The Institute of Cancer Research (ICR), London has discovered an investigational drug called NXP800, which cancer patients are set to receive for the first time. It was discovered in a Phase I clinical trial sponsored by an oncology-focused biopharmaceutical company, Nuvectis Pharma.
The investigational oral drug inhibits the so-called Heat Shock Factor-1 (HSF1) pathway, and was discovered by scientists at the Cancer Research UK Cancer Therapeutics Unit at ICR. The first-in-human study is due to begin later this year.
The Phase I trial will be led by Professor Udai Banerji, Deputy Director of Drug Development at the ICR and The Royal Marsden NHS Foundation Trust, in patients with advanced cancers from The Royal Marsden.
The ICR’s teams in pharmacodynamics and pharmacokinetics will gather data on the body’s handling of NXP800 and its biological effects, providing biomarkers that form a ‘Pharmacological Audit Trail’ of the drug’s behaviour.
As a ‘transcription factor’, HSF1 is a master switch that controls the activity of genes in the cell. In healthy cells HSF1 activates a specific gene programme in response to certain types of cellular stress. But in cancers, HSF1 is hijacked and its gene activation programme is modified in a way that is needed by the tumour cells to survive, grow and spread. Cancer cells are subject to a range of stresses and the modified HSF1 gene activation programme helps them to overcome these. Patients with high levels of HSF1 gene activation in their cancers have poorer overall survival.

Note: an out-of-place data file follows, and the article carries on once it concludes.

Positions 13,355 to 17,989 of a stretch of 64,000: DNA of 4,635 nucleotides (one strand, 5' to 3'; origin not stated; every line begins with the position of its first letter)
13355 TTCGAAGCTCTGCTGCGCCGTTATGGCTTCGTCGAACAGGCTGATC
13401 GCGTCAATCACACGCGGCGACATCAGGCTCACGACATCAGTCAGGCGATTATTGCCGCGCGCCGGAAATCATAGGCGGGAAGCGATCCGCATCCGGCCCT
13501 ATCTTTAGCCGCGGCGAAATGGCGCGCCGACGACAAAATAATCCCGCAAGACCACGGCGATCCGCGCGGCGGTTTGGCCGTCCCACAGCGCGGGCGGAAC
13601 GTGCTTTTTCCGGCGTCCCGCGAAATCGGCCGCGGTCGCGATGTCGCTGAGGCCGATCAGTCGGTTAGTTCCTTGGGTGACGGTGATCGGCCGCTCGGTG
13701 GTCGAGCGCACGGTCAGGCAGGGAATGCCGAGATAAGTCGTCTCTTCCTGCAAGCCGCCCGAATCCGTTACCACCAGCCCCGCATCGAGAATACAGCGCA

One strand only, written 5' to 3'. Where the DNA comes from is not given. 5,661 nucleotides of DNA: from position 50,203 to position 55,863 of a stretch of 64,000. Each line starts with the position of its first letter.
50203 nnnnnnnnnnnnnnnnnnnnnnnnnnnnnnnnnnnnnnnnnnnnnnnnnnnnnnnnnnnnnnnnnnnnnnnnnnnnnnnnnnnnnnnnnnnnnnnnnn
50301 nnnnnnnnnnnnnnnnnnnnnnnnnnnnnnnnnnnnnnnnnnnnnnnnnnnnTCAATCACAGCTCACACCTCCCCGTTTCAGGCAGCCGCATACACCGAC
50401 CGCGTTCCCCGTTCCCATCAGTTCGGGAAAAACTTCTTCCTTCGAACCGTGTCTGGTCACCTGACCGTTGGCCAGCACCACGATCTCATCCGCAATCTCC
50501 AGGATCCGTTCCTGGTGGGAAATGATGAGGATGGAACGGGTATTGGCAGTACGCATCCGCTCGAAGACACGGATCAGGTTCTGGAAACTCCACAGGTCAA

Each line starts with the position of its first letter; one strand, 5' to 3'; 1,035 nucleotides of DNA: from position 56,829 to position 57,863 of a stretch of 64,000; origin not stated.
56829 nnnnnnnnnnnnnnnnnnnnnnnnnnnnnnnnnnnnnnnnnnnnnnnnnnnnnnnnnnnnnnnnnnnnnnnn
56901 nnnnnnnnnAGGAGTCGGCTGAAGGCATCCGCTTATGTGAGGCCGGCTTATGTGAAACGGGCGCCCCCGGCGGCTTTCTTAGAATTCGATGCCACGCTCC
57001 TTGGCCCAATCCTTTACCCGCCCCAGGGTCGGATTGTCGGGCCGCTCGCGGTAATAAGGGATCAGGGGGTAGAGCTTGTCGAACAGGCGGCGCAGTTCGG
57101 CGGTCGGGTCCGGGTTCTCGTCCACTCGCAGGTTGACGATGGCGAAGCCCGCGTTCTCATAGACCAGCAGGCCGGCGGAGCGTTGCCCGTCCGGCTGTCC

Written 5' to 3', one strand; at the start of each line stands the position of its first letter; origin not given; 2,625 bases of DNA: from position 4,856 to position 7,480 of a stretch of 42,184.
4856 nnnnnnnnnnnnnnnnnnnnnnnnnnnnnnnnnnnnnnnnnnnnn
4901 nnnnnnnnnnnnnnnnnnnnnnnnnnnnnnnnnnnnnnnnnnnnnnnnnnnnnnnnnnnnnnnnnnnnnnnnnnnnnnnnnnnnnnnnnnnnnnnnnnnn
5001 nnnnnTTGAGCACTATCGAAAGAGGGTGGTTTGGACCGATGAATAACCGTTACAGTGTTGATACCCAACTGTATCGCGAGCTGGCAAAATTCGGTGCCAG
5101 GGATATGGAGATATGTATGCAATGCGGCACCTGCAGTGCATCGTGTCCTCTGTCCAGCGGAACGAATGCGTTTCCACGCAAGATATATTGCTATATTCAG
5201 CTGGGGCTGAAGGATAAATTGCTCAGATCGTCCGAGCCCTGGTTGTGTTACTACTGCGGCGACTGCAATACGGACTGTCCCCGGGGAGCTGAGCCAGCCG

While transcription factors are traditionally known to be very difficult to target with drugs, scientists at the ICR identified a small molecule that inhibits HSF1’s gene activation programme. They did this by using cellular ‘phenotypic screening’ – involving testing hundreds of thousands of chemical compounds for their ability to switch off the HSF1 gene activation programme in live cancer cells in culture. This was followed by medicinal chemistry to optimise the handling of the drug in the body.
In pre-clinical studies, NXP800 was shown to potently block human cancer cell growth in culture and cause regression of tumours in mice – with hard-to-treat ovarian clear cell carcinoma (OCCC) and endometrioid ovarian cancers being the most sensitive to treatment.
Professor Paul Workman, Chief Executive of The ICR and the originator and leader of its HSF1 programme, said: “This is a prime example of the original and creative drug discovery and development that is possible through synergistic partnerships between academics, clinicians and private enterprise and that could lead to a totally new type of treatment for patients with hard-to treat cancers.”
Professor Udai Banerji, Deputy Director of Drug Development at The ICR and The Royal Marsden NHS Foundation Trust, said: “NXP800 is an innovative first-in-class drug and we are excited to be nearing the stage of the drug development pathway when patients will start receiving it. This phase I trial will aim to establish a safe dose and dosing schedule for NXP800, as well as provide initial evidence of its clinical activity in a range of cancer types – and we hope that it will lead on to late-stage clinical development.”
Tony Hickson, Chief Business Officer at Cancer Research UK, said: “Projects like this demonstrate exactly what we wanted to achieve when setting up the CRT Pioneer Fund – seamlessly bridging the gap between drug discovery and clinical trials so we can bring innovative treatments to people with cancer in the safest and quickest time possible.”
Image credit: The Institute of Cancer Research